Sometimes the good guys lose. Big time. Head tap and unmarked grave bad.
So I was a bit distressed when I saw a couple of articles [Link] [Link] about FireFox. One tries to soften the blow that Mozilla is ceasing to support FireFox for older CPUs, the other tries to justify why not only FireFox but all browsers but Chrome are worthy of survival.
I can recall when FireFox, or much else, was naught. The internet was owned by MegaHard’s internet explorer with a market share of 0.98. Millions still use internet explorer and are unable to recognize that it was, and is, an odoriferous semi-solid blob of stercus deposited by a tertiary syphilitic pachyderm. In those days MegaHard had all the attitude of Der Fuehrer had the Allies failed.
And then Mozilla laid low the maiden and rescued the dragon.
And the world was made a better place. For one thing, its entropy was increased by the profusion of browsers that came forth in the wake of FireFox. Which is probably an irreversible thing. I doubt the internet marketplace has the directiveness to roll back that much entropy.
If nothing else, the Yankee Government (and lots of furring governments for their citizens,) has seen to that. No, not by law, by practice. Despite much effort and incidentally, money wasted on hiring shill game IT contractors instead of educating their organic folk, many Yankee government site will not work with the modern incarnation of internet explorer or FireFox or Chrome. I know, becuase I have to use a really simple root kit browser to interface with the YG site to manage obligations. The only other sites I have to use this browser with are banking sites, which rather indicates just how customer friendly these sites are.
In fact, the YG site I visit most often says that one needs to use not only internet explorer but a version unavailable for years.
Of course, running Linux, the true Grail – at least for now – of operating systems, I can’t run internet explorer except in WINE and the YG is schizophrenic about my choice of OS. Ain’t democracy wonderful? But so long as I keep the browser simple, one step above the command line, the YG site performs as its designers intended.
And totally explodes with any of the mainstream browsers.
Hence another reason not to worry about a religious transformation to the one, true browser. Because that browser can either work with government and money sites, or it can work with all the rest. But not both so long as we maintain a free market system. (Sorta. But that ain’t my laxative target this blot.)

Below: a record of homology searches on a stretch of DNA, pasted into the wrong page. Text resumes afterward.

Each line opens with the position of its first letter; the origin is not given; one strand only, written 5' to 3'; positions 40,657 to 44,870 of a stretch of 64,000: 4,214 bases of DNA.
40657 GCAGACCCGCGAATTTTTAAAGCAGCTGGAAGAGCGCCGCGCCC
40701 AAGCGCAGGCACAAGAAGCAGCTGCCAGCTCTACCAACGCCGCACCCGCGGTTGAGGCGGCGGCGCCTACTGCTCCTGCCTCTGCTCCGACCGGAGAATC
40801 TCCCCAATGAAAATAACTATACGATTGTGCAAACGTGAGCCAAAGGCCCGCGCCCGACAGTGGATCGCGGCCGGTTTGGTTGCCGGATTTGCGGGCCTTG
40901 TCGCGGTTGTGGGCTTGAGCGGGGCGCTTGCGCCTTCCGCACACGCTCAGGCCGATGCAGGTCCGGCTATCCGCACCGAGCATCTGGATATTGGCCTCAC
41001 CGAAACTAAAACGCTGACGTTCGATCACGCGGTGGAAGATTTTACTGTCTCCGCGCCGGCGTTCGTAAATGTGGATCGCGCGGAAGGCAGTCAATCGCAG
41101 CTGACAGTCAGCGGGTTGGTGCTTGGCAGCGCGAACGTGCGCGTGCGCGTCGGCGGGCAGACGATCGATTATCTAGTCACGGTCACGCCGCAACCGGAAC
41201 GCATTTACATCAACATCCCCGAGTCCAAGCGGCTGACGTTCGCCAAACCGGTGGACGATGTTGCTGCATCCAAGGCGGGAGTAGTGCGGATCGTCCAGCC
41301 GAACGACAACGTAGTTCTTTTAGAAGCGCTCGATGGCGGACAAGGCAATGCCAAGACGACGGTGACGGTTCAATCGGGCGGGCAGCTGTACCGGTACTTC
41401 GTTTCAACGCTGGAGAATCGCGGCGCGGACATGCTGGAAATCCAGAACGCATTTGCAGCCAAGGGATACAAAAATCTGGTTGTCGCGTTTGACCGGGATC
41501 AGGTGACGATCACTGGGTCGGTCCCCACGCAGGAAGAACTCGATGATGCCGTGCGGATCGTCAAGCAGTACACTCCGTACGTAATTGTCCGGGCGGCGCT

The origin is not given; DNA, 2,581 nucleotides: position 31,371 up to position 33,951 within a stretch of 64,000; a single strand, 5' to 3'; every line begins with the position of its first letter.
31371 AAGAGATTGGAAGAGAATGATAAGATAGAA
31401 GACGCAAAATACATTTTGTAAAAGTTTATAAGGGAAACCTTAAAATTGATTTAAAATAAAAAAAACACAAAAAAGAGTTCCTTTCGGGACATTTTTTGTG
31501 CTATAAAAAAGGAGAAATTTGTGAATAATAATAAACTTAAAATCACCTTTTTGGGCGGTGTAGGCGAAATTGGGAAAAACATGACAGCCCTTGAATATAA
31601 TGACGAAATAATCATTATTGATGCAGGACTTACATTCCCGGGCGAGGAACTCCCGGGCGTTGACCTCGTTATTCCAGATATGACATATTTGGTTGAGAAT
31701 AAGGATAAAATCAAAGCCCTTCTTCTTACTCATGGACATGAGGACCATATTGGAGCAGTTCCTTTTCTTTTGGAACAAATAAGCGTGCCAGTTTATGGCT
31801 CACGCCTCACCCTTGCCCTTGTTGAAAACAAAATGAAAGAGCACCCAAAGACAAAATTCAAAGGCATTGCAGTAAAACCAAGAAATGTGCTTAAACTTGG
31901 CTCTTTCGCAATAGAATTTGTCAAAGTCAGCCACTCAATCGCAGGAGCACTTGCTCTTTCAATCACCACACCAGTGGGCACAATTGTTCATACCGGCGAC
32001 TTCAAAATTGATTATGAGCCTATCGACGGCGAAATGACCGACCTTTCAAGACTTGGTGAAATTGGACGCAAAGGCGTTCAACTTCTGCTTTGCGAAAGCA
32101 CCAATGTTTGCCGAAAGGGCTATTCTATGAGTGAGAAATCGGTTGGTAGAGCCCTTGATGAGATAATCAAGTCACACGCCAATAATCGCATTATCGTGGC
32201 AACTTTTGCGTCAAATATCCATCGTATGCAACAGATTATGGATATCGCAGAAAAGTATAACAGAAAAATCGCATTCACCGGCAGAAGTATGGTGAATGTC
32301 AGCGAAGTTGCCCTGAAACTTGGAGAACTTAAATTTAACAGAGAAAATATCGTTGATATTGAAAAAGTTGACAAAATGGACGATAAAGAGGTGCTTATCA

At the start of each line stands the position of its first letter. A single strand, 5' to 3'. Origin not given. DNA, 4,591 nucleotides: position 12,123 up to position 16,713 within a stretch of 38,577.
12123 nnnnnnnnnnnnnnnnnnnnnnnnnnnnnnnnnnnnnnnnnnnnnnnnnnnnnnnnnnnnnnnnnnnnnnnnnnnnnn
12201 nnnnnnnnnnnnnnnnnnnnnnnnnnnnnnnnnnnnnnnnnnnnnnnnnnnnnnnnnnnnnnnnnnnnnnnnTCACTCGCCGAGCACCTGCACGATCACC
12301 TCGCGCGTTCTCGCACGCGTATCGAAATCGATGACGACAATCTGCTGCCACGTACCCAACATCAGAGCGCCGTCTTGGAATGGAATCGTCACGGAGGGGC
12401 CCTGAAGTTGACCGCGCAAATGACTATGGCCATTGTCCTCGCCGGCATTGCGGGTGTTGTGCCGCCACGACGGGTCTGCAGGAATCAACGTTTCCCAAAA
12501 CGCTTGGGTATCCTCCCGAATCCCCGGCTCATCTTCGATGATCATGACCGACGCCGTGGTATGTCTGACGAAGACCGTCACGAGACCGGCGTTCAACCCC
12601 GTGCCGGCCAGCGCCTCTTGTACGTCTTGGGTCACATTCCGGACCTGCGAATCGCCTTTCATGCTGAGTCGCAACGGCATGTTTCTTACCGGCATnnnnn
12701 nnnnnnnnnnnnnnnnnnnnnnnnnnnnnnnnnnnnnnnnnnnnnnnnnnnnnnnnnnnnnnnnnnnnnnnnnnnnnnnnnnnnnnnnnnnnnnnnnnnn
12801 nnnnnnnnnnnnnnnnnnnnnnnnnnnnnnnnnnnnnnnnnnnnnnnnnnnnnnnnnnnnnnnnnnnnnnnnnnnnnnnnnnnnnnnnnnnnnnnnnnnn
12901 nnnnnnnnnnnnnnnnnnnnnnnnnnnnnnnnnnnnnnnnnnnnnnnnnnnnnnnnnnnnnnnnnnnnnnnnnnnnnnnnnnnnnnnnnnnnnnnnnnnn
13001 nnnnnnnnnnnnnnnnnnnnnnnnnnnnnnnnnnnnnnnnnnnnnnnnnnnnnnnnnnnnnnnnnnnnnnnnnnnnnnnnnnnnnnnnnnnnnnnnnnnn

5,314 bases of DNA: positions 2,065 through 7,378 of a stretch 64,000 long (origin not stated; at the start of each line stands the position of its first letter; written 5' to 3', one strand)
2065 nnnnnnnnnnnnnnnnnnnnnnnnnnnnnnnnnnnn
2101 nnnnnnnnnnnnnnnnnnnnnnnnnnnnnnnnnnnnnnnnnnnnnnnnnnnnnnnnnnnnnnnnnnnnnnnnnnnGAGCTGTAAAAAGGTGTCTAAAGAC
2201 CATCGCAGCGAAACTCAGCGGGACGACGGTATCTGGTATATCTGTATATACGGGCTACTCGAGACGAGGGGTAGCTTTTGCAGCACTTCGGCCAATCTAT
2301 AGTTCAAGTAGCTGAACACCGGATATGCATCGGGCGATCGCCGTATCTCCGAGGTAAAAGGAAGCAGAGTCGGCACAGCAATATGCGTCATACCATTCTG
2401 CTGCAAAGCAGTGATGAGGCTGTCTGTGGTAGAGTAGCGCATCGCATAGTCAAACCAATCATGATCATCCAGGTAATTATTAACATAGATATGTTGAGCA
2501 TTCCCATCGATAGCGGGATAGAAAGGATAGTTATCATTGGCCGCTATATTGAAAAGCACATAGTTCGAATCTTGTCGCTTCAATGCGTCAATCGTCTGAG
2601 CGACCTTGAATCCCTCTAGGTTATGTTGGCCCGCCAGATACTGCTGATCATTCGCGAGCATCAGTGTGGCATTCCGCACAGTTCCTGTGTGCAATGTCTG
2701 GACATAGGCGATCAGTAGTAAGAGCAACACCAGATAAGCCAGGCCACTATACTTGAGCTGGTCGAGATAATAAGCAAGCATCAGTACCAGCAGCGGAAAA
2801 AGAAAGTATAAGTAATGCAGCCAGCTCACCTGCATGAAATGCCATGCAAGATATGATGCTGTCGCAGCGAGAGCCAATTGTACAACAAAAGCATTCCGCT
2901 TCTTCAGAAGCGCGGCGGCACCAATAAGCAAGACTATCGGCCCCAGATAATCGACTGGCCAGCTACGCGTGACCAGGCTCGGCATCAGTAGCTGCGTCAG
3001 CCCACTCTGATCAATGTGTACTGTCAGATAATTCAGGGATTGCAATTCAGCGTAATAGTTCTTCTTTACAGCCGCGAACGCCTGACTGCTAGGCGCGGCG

I am not too worried about FireFox going away. For one thing, there are lots of branches. I have three on this box: Ice Weasel; Cyberfox, and Pale Moon. No, they aren’t fully FireFox compatible, but for lots of things, like getting a version of FireFox that isn’t neutered by Mozilla, that’s good.
And yes, I still use FireFox for some of my browsing. Why? Because it feels good. And it is reasonably trustworthy.
Those are two things that are wrong with Chrome and to a lesser extent, Chromium. They don’t feel quite right and they fail often and optimally inconveniently. And I have a couple of branches, notably SlimJet, which is 10dB better in implementation than Chrome.
And I have another half dozen or so browsers installed. Some are just for testing but most are there because the computer is a tool not an appliance and I may need to deal with some activity on the internet that needs the characteristics of a particular tool. Which is why I also have TOR. (And no, I’m not going to rant about that realty (land and building) agency that thinks that they are advertising themselves when they are really advertising TOR to ever computate person on the other side of a receiver.)
Heck, I know kids in schule who write their own browser as a coding project and keep using – and tweaking – it for years. Causes no end of migrane for information security noids.
So no, I’m not going to worry about the code developers setting up a monopoly. For one thing, it wouldn’t be a monopoly of code developers, it would be a monopoly of free market capitalists who seem programmed to drive things to monopolies. But code developers can’t agree enough to only make the one true browser. And even if the Bogs were told there was only one, the Nerds and Geeks would know otherwise.
But I am still saddened watching Mozilla wither away because it just can’t get things right. That’s not new. Read Greek Tragedies. The Great Hero has to die a hero’s death; he (usually) can’t change to not be a hero and survive as a not-hero. Being a Hero is a death sentence and Mozilla is a Hero. In some ways, more than Roger RamJet.